N.E.D! It's been more than 4 years since my fight with metastatic stage IV ovarian cancer. Just saw my ongologist 2 months ago and my CA-125 was 5. Way back in 2006 it was 4000. I'm enjoying being with my friends and family, working, and doing the things that make me happy. I thank God for my friends and family, the oncology nurses and my gynecologic oncologist. The special things I do to try and keep my health: I try and eat right at least half of the time. I try to eat all those foods they say prevent cancer. I take the herbs and vitamins they say help fight and prevent cancer like ginger, CoQ10, green tea & capsaicin. I work hard to keep my stress level down. I took a workshop at the local hospice on preparing for the end of life. Everyone thought that was so weird, but it calmed me down tremendously. I plan on living for a long time, but if this disease returns I want to fight when it's good to fight, and let go when it's time to let go. Most importantly I keep my medical appointments, listen to the advise of my doctors and always let them know what I am doing and taking. My message to others: Enjoy each day as if it was your last. This life is a journey that eventually ends for all of us. Today, good things are all around. Keep up the good fight.
The end of life journey for my mother. Mom was healthy all her life (no colds, ate healthy, dressed appropriately in various seasons to not get sick, etc.) On Jan 17th, the nightmare began when I took mom to ER because of breathing problems. After her admission to the ER I was told that it "might be ovarian and breast cancer". WOW, I could not believe what I was told. Mom also had showed the ER docs a mass (light green color that had grown outside her belly button/on her stomach - exposed). This was the mass - mom did not share this with me but daughter knows she is very sick and dying. The ER docs ask me if I had seen this (and i had not); Mom even told the onocologists that "the secret" is out - and now moving forward, Mom was admitted to the hospital at Vanderbilt University-Nashville and she stayed there for 10 days; when released, she went home. On the 7th day at home, one morning, Mom had been up all night and told me later that she had a pain in her left leg like her leg was turning/twisting in knots and she immediately had me taken her to the ER room. Again she was admitted to hospital for several days (cancer had spreaded a lot); we met with oncologists team and her pcp and the oncologists wanted to start chemo. Before we could begin first round of chemo, Mom started throwing up blood and blood came out of her urine and stool (she had to be admitted to intensive care). I never forget, it was my birthday, Feb 14th, and when I arrived to visit her, she acknowledged my birthday and wished me happy birthday. During the entire cancer process, mom was alert but mom did not eat one bit of food from day one until she died. Mom's memory also started to go; when I got all the medical bills in the end, I found out they had ran some serious tests on my mother; they only told me the basics; cancer, prognosis and that was all. Mom just would not eat; all mom wanted was water, ice and that was all during the entire 2-month process. Mom was in and out of nursing homes because it was only me and my mom at home. See mom moved in with me because prior to the cancer she had a stroke 1 -1/2 years ago. When Mom had the stroke, the same hospital Vanderbilt ran all types of tests and I now wonder why wasn't this cancer detected then? After her stroke, the docs told her she had recovered very well and was doing good. My mother, a fighter, had ask help to get back on her feet with Dad's death 10 years ago of skin cancer, so it was just my Mom and I. Anyway, to get to the final part of this story, the oncologists and her pcp recommended a nursing home so someone could be with mom 24/7. The prognosis in the end was with chemo 1 to 1/2 years and without chemo 6 months or less. We did get one round of chemo in but that was all. The pcp doctor told me "everytime we fix something on your Mom, somethings else breaks." The pcp doc kept me well informed of Mom's condition everyday until the end. The hospital removed lots of fluid from Mom's body twice (the fluid removed filled 2 large bottles, she told me it really hurt). But Mom was doing anything to live. My mother and I know she wanted to live because she told me one day, no one wants to die. Mom's feet swelled very badly but her breathing and spirits were good until she went into the last 2 nursing homes. When I had the final friday talk with Mom and her pcp, we were told, there was nothing else they could do and recommended hospices. In my mind, I knew it was a matter of time to spend with mom. When she arrived at her final nursing home, a lady told me to spend as much time with my Mom as I could. Mom had a strange request the day before she died. She asked I bring her a bell, a back scratcher, and a yellow sheet/table cloth (so she would not get anything dirty). Also on the day before she died, I went to see her and she kept staring at a mirror to her left and then staring down the hall to the right. I asked her if she was ok and she said, "Yes, I am ok". The next day, Mom passed away in her sleep at 71. She died at 7:25 am. The death journey lasted approximately 2 months. Looking back from all of this, I remember one thing that could have "possibly" prevented all of this. Back in 1976, when mom went to her pcp, they told her she had a small tumor. Nothing was ever said or done after she was told this. Mom also told me that she thought because she had a large stomach and always wore big clothes that she just thought she had a big gut. Mom said to me she always thought she was a very healthy person. Ii had to deal with losing my mother all by myself. I had her cremated because I wanted to kill the cancer once and for all because the cancer took my mother quickly and swiftly. To end my story, I want to say anyone diagnosed with ovarian / breast cancer, this is a death sentence. It is a quick and swift death sentence. Mom was bedridden during the entire process and had to have a decatheter to use the bathroom. She tried to be strong but the cancer did not allow my mother to be strong. All mom kept telling me was "I am very tired". Mom was so much of a fighter that several months before she was diagnosed, she continued to go to the NFL Titan football games; she told me she was tired and went but never complained to me about her health. Mom told me she did not want me to worrry. That was Mom. Ovarian cancer is a silent killer; one can be healthy as a horse, have no health ailments and overnight get diagnosed and die quickly. I miss my mother so very much; I love her but I know that I will see my mother again one day.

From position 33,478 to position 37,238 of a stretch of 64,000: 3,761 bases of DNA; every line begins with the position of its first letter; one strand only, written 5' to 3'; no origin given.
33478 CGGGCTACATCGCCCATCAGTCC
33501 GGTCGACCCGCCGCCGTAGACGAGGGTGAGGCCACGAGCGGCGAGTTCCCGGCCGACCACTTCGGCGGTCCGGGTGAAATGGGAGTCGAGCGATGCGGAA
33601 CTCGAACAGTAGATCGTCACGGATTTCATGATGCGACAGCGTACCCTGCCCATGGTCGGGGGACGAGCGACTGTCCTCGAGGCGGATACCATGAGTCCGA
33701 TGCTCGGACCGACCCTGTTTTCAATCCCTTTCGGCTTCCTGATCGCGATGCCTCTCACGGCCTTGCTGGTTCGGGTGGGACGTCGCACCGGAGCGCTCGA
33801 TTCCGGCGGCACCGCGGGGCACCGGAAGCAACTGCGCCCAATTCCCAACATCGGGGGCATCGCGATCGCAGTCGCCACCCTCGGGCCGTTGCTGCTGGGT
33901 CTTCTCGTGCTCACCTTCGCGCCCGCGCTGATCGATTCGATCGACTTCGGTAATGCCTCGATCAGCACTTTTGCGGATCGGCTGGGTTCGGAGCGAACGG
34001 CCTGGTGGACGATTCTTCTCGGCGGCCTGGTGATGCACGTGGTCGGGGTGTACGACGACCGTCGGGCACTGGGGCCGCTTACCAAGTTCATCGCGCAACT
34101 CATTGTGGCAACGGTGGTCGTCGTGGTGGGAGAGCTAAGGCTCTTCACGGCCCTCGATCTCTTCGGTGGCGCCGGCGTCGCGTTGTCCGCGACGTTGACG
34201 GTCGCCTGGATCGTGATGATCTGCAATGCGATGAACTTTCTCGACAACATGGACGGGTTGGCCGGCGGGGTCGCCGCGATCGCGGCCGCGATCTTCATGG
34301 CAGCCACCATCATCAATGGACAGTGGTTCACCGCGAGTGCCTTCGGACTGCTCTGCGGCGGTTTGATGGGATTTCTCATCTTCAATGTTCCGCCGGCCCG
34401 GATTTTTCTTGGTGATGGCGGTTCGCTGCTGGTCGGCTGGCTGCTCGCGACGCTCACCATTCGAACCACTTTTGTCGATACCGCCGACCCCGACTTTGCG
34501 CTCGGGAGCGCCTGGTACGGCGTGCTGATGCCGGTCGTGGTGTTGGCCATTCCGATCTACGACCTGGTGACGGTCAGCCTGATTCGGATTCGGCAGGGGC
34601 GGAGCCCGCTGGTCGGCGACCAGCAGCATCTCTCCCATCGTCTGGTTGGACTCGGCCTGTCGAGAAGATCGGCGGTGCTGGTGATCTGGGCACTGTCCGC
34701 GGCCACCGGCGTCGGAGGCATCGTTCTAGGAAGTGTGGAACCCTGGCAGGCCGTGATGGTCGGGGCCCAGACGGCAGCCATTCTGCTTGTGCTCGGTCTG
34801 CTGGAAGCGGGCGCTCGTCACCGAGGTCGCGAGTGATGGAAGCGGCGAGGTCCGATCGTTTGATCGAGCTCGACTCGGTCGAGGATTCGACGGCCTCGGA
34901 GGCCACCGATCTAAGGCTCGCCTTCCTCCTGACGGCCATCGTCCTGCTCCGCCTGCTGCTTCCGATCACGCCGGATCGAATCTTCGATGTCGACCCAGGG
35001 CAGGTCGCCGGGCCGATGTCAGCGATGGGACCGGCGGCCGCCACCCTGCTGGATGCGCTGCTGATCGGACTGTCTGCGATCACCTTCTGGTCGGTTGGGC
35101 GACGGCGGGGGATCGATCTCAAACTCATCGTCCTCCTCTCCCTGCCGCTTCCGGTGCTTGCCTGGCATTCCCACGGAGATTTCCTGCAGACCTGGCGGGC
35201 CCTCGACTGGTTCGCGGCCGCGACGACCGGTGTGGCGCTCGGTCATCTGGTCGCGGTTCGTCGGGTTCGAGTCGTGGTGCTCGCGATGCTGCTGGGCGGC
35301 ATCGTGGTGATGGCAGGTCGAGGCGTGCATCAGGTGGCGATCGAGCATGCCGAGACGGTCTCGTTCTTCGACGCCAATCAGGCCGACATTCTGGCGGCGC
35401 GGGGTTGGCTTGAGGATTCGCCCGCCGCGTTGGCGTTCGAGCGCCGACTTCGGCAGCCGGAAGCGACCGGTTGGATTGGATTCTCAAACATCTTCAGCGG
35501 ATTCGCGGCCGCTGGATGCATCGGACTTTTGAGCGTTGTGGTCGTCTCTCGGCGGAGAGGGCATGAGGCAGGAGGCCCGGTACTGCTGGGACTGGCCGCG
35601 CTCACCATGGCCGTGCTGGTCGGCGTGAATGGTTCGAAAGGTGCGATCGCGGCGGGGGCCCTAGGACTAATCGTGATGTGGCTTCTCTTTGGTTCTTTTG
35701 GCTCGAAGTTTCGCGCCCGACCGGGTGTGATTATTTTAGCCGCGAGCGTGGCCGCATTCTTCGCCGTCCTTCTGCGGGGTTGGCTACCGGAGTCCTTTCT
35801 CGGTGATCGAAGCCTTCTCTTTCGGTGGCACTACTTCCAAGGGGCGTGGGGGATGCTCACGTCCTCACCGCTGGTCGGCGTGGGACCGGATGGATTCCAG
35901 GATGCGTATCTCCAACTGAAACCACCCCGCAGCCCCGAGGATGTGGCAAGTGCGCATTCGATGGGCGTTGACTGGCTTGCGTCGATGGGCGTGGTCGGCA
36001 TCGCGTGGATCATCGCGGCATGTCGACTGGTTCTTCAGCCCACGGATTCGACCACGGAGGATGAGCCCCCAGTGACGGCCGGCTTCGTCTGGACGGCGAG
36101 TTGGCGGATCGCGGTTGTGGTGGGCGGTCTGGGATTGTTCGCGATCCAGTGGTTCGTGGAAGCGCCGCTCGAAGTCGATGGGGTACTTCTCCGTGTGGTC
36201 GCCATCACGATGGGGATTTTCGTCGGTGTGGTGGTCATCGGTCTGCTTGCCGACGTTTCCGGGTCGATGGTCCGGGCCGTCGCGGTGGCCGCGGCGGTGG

The following morning the Hospice nurse arrived and told us they had a bed for her. I felt relief but also felt bad. My mom would be leaving her home for the last time. A week before I had told her that I dreaded that moment when she would leave for the last time. She told me that death and life are a series of steps or notches. And told me that when she left the house for the last time not to think of it anymore than that....a notch or a natural step in life. When the ambulance drivers were taking her out that last day she actually grabbed my hand and opened her eyes and in her stupor said, "It is only another notch." She was referring to the conversation we had a week ago...Imagine her-comforting me at such moment. Once she was at the Hospice they took her off the patch and put her on morphine instead her mind cleared. She stopped talking that much and every once in a while could speak or answer questions. She told me that her loved ones where there and trying to take her. She was afraid to go with them. She did not want to leave us. I went down a list of deceased relatives and friends and most of them where in the room. She had told me that her father was in the room and when she tried to talk to her he told her he was there to keep an eye on her and take her to heaven when it was time. In the mean time she was not to talk to him but to us. Our priest came down and we prayed with her at her bed. She tried to cross herself and seemed to relax. He comforted her and told her to go with them if they wanted her to go. After this it was difficult to understand what she was saying. We sat there, kept each other company and held her hand. It was a wonderful relief to have the staff to care for her and us. The night before she died everyone left one by one to get home, get the kids to bed and get some sleep. I couldn't leave, I wanted to share every last minute with her even if she was out of it. I sat there in the dark holding her hand and one of the patients in the room called me over. She said, "What would your mother tell you right now?" I said, "she would tell me to go home, get some sleep and come back in the morning." She told me to listen to my mother. I was exhausted. This patient told me she would watch over her for me. What an angel. I reluctantly left and was back in the morning. It was so sunny outside. This Hospice is on the Long Island Sound. I looked out at the water in her room and saw boats going by, waves hitting the shore and sea gulls flying about. It was a beautiful day to die. My mom was awake and alert. I described what it looked like today. I smiled at her and told her that I loved her. She just stared at me. The nurse came in to clean her up...I went next door to the lounge and almost immediately she came flying in telling me to hurry up...that she was going now. I flew back into her room. Her eyes were closed but she clutched my hand when I held it. Her color got very dark reddish-grey and then the color left her face at the same moment she let go of my hand. I know this sounds corny but I looked up at the beautiful sky and in my minds eye saw her-young, beautiful, happy and pain-free in the sky outside her window. When I looked back down at her face she was just a shell. The beautiful part that was my mother was released. There was no sadness in seeing her like that. She was out of pain. And I was privileged to be there for all of it....from the day she was diagnosed to the day she went to heaven. Like so many people, I wish I hadn't needed to work and could have been with her the entire two years but she laughed and said, "You must think highly of yourself to think I would want to be with you that much!" It has been almost five months now and I have to tell you that I learned more about how to live from her death than anything else. You see, my mother did not let cancer rob her of her life. She said that she lived with cancer-not in spite of it. She took her treatments and followed the nurse's and doctor's advise. She called cancer her blessing and really enjoyed what time she had left. She didn't let her illness spoil any moment that was left-cancer did not win and that has truly been a gift to us. My mom was a retired therapeutic recreation director in a nursing home. She said that she learned about life and how to die from some of the residents there. One in particular taught her a poem about death: 2b1af7f3a8